In order to address these questions, the IEA and IRENA separately have examined the investment needs for energy sector pathways that would foster putting the world on track towards a significant reduction in energy-related GHG emissions until the middle of this century. Each institution has developed one core scenario that would be compatible with limiting the rise in global mean temperature to 2°C by 2100 with a probability of 66%, as a way of contributing to the “well below 2°C” target of the Paris Agreement. Both the IEA and IRENA analyses start with the same carbon budget for the energy sector. But the pathways to reaching the goal differ between the two analyses: the modelling analysis conducted by the IEA aims at laying out a pathway towards energy sector decarbonisation that is technology-neutral and includes all low- carbon technologies, taking into account each country’s particular circumstances. The analysis conducted by IRENA maps out an energy transition that stresses the potential of energy efficiency and renewable energy sources to achieving the climate goal, while also taking into consideration all other low-carbon technologies.
While IEA and IRENA base their energy sector analyses on different approaches and use different models and/or tools, there are similarities in high-level outcomes that support the relevance for a pathway and framework for a timely transition of the global energy sector. In the following sections, key findings from the analyses of each organisation are presented.
Find the full study at the IRENA website.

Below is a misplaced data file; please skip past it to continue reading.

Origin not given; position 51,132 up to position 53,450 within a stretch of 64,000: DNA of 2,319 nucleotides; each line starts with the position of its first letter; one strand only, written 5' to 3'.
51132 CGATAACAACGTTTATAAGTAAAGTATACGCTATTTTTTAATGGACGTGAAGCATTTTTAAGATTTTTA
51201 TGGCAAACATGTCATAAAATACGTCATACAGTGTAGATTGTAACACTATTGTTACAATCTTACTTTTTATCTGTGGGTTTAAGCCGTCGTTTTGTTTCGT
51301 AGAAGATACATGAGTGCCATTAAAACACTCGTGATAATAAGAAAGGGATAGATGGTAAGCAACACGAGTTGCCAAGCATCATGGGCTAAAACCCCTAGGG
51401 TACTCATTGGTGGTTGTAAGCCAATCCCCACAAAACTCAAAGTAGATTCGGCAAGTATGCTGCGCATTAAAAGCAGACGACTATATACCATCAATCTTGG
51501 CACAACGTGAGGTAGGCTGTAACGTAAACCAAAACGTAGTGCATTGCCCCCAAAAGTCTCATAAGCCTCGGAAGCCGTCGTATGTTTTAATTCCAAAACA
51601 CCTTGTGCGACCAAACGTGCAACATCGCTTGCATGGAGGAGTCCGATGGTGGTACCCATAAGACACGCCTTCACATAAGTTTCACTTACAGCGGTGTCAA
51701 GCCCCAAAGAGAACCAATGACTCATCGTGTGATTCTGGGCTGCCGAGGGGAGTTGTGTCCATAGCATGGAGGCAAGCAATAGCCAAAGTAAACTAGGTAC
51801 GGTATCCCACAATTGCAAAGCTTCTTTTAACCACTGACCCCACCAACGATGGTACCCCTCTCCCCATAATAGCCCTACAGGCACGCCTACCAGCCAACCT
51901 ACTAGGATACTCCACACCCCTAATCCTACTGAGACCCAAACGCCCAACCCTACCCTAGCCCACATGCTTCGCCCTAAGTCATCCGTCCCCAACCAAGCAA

COMBI-researcher Souran Chatterjee presented first draft productivity impacts from the project at the World Sustainable Energy Days 2017 conference in Wels/Austria.
Full economic assessment is required to understand the full potential of any energy policy. However, today these assessments often do not include important factors such as co-benefits/multiple impacts of any energy policy. The inclusion of additional impact into decision-making analysis may influence policy maker to design a better policy portfolio. Most of the time, multiple impacts of energy efficiency policy are not incorporated into ex-ante policy analysis due to the absence of mature methodologies. Therefore, this research contributes to the methodological tool box by proposing solutions to the key methodological challenges of aggregation of multiple impacts including the risks of double counting.
COMBI researcher Nora Mzavanadze posted a blog entry on the website of Energy Vulnerability and Urban Transitions on an RMIT Europe workshop:
“RMIT Europe has gathered a number of experts from academia and industry to a half-day workshop on November 28, 2016 – “The social impacts of digitally-enabled energy efficiency in buildings: shaping sustainable energy futures”. The participants discussed energy consumption trends in the residential buildings’ sector, the possibilities that digital technologies could bring in understanding these trends and also in achieving reductions in energy consumption. Social impacts arising as a result of energy efficiency, energy conservation and renewable energy measures in residential housing has been at the center of presentations and discussions […].”